Over two thousand years ago, in the days of Caesar Augustus, there was a decree that “All the world should be taxed”, and all went to be taxed, everyone to his own city. Failure to do so meant great punishment at the orders of the Emperor. This was not a time of merriment, but toil, torture and pain.
In today’s world, many are faced with difficult situations, and many walk wounded. Fiery darts fly from that little member of our bodies – the tongue. There is a strong competition as to who can hurl the most hurtful words, or commit the most unkind act. It is easy to do so because technology also plays a role of “bad master”, as travel is easy on social media, no traffic lights and no compassion.
This Christmas, let us pause a moment in the glitter and merriment to ponder on the Compassion of Christmas. It was God showing compassion for the world, by sending Jesus to save us all from Satan’s power, O tidings of Comfort and Joy! The journey to this Joy was in itself a journey of Compassion.
Consider Mary, a teenager, called to bear the Son of God, and her cousin Elizabeth an aged woman, called to bear Jesus’ fore-runner. These women would have been mocked in their pregnant state at two extremes of their life cycle. There was compassion as these two women comforted each other.
In this time of increasing violence in our society, the trauma of some of our women, and the violent behaviour of some of our men, I wish to ponder on the compassion of certain men at Jesus’ birth.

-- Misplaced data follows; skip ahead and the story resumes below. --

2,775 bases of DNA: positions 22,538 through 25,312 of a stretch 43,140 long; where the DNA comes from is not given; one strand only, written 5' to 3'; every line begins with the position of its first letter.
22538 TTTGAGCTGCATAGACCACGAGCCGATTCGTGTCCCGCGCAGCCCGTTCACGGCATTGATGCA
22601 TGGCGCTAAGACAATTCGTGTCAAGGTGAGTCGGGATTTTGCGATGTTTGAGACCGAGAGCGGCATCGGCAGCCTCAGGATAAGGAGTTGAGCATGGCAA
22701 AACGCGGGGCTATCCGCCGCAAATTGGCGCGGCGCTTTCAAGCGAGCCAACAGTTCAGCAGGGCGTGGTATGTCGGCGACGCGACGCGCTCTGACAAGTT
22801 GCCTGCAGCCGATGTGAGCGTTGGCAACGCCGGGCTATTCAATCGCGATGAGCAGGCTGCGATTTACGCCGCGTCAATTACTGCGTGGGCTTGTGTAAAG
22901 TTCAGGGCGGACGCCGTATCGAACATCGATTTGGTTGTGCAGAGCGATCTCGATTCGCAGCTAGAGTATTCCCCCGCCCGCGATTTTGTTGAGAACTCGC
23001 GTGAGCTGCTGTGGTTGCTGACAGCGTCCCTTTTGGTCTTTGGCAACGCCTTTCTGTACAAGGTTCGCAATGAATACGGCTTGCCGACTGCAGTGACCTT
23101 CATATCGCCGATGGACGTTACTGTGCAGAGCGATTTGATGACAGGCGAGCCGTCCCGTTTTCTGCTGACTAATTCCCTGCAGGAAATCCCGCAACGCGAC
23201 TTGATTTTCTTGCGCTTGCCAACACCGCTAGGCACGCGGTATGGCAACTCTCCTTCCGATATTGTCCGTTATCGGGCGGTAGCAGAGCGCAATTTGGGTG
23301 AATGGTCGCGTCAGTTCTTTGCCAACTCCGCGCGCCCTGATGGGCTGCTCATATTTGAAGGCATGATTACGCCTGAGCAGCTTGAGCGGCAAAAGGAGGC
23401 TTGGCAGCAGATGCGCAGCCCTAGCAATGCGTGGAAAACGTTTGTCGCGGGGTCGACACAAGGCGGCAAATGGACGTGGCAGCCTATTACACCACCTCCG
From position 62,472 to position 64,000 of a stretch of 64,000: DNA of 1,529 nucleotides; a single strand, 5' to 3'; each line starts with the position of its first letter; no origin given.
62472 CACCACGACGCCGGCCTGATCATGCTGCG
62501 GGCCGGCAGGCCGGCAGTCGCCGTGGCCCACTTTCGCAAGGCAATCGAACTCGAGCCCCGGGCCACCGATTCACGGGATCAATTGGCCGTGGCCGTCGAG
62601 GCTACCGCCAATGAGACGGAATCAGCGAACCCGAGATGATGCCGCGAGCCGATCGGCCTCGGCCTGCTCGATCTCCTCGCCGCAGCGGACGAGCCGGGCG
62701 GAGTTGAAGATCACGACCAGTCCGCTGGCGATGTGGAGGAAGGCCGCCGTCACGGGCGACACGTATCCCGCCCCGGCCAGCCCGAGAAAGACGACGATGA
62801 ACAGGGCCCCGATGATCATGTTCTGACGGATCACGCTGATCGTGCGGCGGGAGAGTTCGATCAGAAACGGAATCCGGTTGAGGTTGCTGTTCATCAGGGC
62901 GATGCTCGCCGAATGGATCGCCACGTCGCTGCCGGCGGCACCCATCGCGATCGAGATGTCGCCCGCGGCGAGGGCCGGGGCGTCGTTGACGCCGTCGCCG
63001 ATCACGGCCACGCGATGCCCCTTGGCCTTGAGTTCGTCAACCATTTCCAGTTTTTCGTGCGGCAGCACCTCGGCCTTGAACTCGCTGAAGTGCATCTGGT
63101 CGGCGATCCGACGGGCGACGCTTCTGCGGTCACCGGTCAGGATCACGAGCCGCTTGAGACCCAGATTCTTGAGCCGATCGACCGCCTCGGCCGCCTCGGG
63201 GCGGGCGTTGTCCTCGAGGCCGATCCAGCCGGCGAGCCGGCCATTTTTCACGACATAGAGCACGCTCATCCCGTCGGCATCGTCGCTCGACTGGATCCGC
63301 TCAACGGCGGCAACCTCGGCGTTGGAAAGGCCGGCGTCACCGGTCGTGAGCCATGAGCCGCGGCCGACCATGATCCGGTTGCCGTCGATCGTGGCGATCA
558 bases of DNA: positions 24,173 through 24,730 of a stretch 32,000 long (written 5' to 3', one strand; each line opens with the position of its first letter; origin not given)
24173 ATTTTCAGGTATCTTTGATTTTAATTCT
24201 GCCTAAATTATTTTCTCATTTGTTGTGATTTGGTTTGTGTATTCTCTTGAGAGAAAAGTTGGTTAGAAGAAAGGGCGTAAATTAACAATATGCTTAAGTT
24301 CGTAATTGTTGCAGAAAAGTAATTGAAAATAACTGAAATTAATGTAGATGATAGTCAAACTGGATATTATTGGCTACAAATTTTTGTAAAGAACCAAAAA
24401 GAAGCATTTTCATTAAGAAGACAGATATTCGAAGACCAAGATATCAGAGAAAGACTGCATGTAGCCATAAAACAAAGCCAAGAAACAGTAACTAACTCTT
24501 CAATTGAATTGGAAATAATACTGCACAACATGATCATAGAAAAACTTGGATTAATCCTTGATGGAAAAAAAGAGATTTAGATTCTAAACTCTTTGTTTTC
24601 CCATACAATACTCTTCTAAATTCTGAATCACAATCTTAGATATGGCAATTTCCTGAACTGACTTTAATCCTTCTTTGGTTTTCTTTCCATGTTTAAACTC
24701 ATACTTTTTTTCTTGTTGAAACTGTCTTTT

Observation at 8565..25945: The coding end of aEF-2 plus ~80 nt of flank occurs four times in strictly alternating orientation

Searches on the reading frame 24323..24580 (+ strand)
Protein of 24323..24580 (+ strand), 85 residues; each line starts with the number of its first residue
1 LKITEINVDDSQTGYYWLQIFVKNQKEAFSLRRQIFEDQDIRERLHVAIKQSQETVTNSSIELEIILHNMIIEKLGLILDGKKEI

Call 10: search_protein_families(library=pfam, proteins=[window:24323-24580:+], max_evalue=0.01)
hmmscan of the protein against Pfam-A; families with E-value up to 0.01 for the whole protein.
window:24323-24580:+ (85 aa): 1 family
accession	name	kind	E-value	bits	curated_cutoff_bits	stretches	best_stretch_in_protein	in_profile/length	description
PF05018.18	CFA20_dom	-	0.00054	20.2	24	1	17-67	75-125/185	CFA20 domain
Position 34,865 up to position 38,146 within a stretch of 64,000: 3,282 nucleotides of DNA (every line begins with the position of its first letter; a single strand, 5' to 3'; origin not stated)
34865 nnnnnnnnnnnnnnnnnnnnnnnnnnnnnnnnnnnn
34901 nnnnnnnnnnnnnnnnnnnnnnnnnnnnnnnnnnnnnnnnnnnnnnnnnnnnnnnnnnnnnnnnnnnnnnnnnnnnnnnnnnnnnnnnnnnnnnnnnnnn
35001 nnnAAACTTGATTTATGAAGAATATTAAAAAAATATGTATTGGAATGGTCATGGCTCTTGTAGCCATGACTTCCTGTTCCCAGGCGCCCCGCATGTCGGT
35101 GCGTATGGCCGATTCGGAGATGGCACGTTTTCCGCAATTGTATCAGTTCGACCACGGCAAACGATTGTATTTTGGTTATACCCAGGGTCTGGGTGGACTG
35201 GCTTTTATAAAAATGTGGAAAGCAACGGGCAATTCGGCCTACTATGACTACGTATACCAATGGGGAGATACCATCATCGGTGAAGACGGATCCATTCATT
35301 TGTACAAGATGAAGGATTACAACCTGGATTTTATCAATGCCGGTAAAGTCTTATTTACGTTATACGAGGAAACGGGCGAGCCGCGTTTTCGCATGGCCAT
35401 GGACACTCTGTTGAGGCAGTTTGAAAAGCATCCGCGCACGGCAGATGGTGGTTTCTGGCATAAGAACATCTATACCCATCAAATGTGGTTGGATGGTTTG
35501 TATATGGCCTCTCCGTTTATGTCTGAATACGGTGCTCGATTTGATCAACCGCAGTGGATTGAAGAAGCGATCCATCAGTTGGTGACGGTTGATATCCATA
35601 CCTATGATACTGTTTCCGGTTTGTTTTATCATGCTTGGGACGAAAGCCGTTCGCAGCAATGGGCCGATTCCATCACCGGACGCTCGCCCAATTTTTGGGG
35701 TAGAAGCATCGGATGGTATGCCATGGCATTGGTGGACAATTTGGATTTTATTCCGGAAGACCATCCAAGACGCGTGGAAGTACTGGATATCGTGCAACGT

Consider Joseph, finding his wife to be “with child”. In compassion he decided to put her away privately, until the angel of the Lord came to counsel. He was comforted and displayed even greater compassion to her.
Joseph took his wife – great with child – along with him to be taxed, in obedience to Caesar Augustus’ decree. See him at the door of the Inn – seeking shelter, pleading for a place for his Mary to rest her head.
Consider the Inn-Keeper – he must have looked with compassion on the pregnant Mary, when he offered them the shelter of the Stable.
Consider the Three wise men who in compassion returned home another way, so as not to bring news of their find to the King who wished to kill the Baby Jesus. Joseph’s compassion reached its peak when he was faithful in protecting the life of Jesus and Mary and obeyed the command of the angels to find temporary safety in Egypt.
In this season, there is trauma and fear in the land. Strange and not so strange diseases are multiplying faster than the comforts people are seeking. Many have set their hearts on accumulating riches, giving space to the multiplying rates of hunger, poverty and unemployment. A lack of compassion exists when there is inequality in the distribution of wealth; when the strong will not help the weak, the experienced will not assist in developing the skills of the beginners, and the importance of every type of job is not recognized. That first Christmas Day set a new standard.
Consider the Shepherds – all men – watching their sheep – who were the first to spread the Tidings of Great Joy and Peace on Earth, Good will to all the people of the earth. The important role of our men in society was demonstrated through the action of these Shepherds.
So, let the language of hate be replaced by the language of Compassion. Let us work together, exercising our various gifts and talents, so that Justice will prevail over treachery, good over evil, freedom over slavery and equality over discrimination.
by Nelcia Robinson | Coordinator